I’m breaking down each 2019 course map, comparing it to last year, marking the cone alleys, and talking characters! Great way to get psyched for WDW Marathon Weekend!Read More
So on the heels of my previous announcement this week, I've been getting serious about my training.
A 50k was something I had been planning to tackle this year but then a hip injury sidelined me after my last marathon and as I started training for the Dumbo Double Dare I was going to take it easy. Fast forward to last week and here we are - I'm signed up for my first 50k! Not only is a 50k but it's in Park City, Utah, in the mountains and it's a part of an awesome series of races hosted by North Face called the Endurance Challenge Series.
The Park City,Utah race boasts:
"The North Face Endurance Challenge Series expansion into the “mountain” region of United States at Park City Mountain Resort, located 20 miles outside of Salt Lake City. This race course will not only start at the highest elevation within the North America series at 7,000 feet but it will also climb to the highest elevation of 10,000 feet."
These races aren't for the faint of heart.
Luckily, I'm in Boulder so I'm already acclimated to 5,000 ft of elevation and I'm surrounded by awesome trails to train on and get use to hill climbing and trail running.
However, the kicker is that I sign up with ONLY 13 weeks to train. Eep!
I know - this is kind of insane, but as long as I can keep injury free, I know I can do this!
Also, you know what's the best running motivation EVER? Signing up for a race that terrifies you. I remember my main motivation when training for my first marathon was - "I need to run now, so I don't die on race day", and I didn't mean "die" metaphorically, I meant that quite literally.
I've found some great training plans online and I'm also reading 2 books, Relentless Forward Progress by Bryon Powell and Hal Kroerner's Field Guide to Ultrarunning by Hal Kroerner. These 2 books are chock full of great information and great training plans.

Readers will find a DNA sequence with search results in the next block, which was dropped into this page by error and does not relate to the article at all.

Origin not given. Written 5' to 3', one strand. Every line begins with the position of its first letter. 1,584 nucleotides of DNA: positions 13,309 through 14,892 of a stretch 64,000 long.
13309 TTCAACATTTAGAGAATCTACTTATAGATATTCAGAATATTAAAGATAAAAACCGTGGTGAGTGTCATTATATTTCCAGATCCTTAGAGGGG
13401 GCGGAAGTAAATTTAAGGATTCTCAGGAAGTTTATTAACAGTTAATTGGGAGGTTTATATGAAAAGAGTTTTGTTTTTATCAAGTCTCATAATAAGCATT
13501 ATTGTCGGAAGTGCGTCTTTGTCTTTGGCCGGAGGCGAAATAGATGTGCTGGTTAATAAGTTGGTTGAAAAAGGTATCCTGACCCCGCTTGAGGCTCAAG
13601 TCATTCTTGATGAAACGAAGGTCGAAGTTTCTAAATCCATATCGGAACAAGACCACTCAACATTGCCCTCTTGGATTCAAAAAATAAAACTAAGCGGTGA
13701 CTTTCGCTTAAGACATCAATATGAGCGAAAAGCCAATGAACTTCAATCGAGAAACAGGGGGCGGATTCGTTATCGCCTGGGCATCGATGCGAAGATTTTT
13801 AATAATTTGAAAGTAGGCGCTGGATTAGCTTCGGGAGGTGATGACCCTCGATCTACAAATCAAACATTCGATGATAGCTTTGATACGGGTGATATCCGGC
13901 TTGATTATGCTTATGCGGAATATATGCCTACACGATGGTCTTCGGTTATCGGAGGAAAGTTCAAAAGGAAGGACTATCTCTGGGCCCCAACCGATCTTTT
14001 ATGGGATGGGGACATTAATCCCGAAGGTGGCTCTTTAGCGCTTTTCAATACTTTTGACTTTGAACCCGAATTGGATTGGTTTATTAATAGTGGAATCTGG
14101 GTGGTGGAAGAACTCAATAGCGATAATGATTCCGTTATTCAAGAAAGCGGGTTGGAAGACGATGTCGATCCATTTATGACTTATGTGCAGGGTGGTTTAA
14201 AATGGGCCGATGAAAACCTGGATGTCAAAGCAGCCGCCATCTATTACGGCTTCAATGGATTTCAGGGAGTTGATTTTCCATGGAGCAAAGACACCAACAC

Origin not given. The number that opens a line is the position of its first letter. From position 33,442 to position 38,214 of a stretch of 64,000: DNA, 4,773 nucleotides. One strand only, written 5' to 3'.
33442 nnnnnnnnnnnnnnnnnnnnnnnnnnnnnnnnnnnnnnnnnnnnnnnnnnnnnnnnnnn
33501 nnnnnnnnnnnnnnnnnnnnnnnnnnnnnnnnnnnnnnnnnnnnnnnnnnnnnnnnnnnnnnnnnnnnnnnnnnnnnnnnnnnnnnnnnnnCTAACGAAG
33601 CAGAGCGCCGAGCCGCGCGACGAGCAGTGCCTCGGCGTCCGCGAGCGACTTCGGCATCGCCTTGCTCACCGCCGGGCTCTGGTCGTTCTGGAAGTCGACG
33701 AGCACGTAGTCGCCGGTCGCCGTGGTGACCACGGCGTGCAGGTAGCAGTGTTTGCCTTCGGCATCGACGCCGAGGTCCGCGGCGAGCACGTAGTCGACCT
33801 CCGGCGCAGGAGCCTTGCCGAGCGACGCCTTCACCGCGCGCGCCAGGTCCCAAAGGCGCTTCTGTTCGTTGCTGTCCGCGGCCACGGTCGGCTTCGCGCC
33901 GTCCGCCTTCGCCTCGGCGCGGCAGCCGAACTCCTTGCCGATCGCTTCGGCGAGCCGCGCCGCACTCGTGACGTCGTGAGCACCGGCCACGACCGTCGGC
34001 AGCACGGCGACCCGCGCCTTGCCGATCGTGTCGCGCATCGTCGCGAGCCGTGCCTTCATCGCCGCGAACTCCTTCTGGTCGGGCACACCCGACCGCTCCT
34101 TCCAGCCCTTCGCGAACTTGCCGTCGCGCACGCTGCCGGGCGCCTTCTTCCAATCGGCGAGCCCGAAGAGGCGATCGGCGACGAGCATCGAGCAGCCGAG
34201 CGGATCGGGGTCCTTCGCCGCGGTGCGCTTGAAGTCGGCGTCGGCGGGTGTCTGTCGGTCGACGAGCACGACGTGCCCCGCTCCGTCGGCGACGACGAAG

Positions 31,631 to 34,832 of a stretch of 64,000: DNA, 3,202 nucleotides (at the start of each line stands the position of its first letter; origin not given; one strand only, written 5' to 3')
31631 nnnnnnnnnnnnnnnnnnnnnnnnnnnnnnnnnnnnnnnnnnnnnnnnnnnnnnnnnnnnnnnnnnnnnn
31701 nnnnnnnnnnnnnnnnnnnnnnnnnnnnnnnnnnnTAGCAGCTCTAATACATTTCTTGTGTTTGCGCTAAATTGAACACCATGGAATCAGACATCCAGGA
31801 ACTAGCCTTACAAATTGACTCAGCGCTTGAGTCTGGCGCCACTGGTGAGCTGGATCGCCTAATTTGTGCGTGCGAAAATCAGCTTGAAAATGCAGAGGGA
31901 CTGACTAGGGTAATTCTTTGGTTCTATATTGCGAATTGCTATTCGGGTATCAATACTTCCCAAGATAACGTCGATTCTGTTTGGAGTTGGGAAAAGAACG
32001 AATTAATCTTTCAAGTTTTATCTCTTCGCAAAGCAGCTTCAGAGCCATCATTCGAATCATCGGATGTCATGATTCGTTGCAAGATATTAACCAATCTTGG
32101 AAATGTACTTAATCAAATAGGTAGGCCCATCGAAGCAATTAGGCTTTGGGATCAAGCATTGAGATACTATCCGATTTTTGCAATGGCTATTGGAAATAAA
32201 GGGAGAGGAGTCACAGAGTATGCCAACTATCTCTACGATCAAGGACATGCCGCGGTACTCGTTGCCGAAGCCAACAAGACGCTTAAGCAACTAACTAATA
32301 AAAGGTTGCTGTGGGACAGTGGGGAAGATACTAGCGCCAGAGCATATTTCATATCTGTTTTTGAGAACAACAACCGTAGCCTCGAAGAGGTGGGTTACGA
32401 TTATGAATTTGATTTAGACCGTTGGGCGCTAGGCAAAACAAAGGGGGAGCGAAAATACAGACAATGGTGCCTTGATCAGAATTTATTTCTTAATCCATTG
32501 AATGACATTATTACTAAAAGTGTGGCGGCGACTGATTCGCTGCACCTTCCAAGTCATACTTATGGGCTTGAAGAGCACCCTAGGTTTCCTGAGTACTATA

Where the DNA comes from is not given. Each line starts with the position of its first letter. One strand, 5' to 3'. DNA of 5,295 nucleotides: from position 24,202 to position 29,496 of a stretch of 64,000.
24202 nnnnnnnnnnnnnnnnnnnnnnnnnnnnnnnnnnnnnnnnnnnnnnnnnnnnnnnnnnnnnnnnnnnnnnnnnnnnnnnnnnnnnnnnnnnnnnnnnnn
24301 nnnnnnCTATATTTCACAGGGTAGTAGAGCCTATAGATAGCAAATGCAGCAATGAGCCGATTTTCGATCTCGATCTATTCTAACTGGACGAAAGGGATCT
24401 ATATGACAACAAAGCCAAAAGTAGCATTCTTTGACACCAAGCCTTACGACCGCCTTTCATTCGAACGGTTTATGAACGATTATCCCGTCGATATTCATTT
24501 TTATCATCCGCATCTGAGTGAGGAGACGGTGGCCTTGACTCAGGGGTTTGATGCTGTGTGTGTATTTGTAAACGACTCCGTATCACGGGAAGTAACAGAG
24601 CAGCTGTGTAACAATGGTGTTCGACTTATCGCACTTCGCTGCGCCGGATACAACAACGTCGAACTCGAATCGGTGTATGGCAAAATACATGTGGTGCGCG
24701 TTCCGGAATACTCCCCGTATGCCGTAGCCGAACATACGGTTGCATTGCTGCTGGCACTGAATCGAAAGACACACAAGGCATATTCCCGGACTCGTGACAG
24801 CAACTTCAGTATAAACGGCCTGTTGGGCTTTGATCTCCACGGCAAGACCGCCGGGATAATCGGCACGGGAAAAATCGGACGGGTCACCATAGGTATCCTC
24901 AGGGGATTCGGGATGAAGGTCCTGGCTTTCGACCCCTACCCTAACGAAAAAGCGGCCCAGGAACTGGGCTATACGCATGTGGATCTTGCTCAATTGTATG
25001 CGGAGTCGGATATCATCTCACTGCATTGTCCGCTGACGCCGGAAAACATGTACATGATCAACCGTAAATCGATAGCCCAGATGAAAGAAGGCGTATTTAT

My biggest weakness right now is that I'm about 6-10 weeks behind where I should be according to these training plans. I have a decent base but really I'm jumping into this late which is both terrifying and invigorating!
I've been hitting the trails the past 2 weeks, with today's run clocking in at 13 miles and ~2,000 ft of elevation climb. My pace is okay. I feel okay. But still - this is terrifying.
I am comforted by the fact that these plans tend to peak around 50 miles a week which is where my marathon training usually gets me to, so I know I can handle the mileage volume. The thing that's different about these plans though is that unlike the Hal Higdon plan I normally follow where Saturday is a medium-long run and Sunday is the long run, these plans flip that. I'm assuming this is to get ultrarunners use to running on fatigued legs (still reading the books though so I'm still learning).
So with all that said, I'm BEYOND excited to tackle this challenge with my #BibRavePro teammates and push myself to a new limit. There is no "right" or "sane" time to run an ultra, you just have to jump in! Also, I'm sure the mountains of Utah will be gorgeous in late September and at that elevation the views will be breath-taking.
Pushing yourself and seeing beautiful new places, that's what running is all about!
So with that -
Have you run an ultra? What advice can you give? What's your next challenge?
Let me know in the comments!
Now it's time to put on some comfy pants, have your foam roller at the ready, and get your favorite eletrolyte drink prepared as we enter... the taper zone!
When I'm training for a marathon, I look forward to tapering like no one's business. I count down the miles until I'm officially in taper and can take a break from the long long runs of peak marathon training. However, tapering like training and running marathons, is something you have to practice to get better at. It's something that I'm getting better at but I'm still not perfect at but I discovered a lot through my 10 marathons, and as I begin tapering for my 11th I thought I'd share some thoughts.
My next race will be the Colfax Marathon in Denver and will be my first race at altitude here in Coloraodo. Like the rest of my marathon training plans, I'll have a 3 week taper where I let my body fully recover before race day.
While I enter the taper madness zone, I try to keep cool and remember these things as I approach race day.
So let's get comfy and talk about playing it cool before you rnext big race!
Trust Your Training
- This is the hardest one especially if you didn't stick 100% to your training plan. My goal is always to try to stay as true as I can the last week of "real" training before taper. It helps me mentally as I face the next 3 weeks of dialing back the mileage with 26.2 miles ahead of me. I can always go back and remind myself of the training I did and trust that it will be enough to get my across the finish line.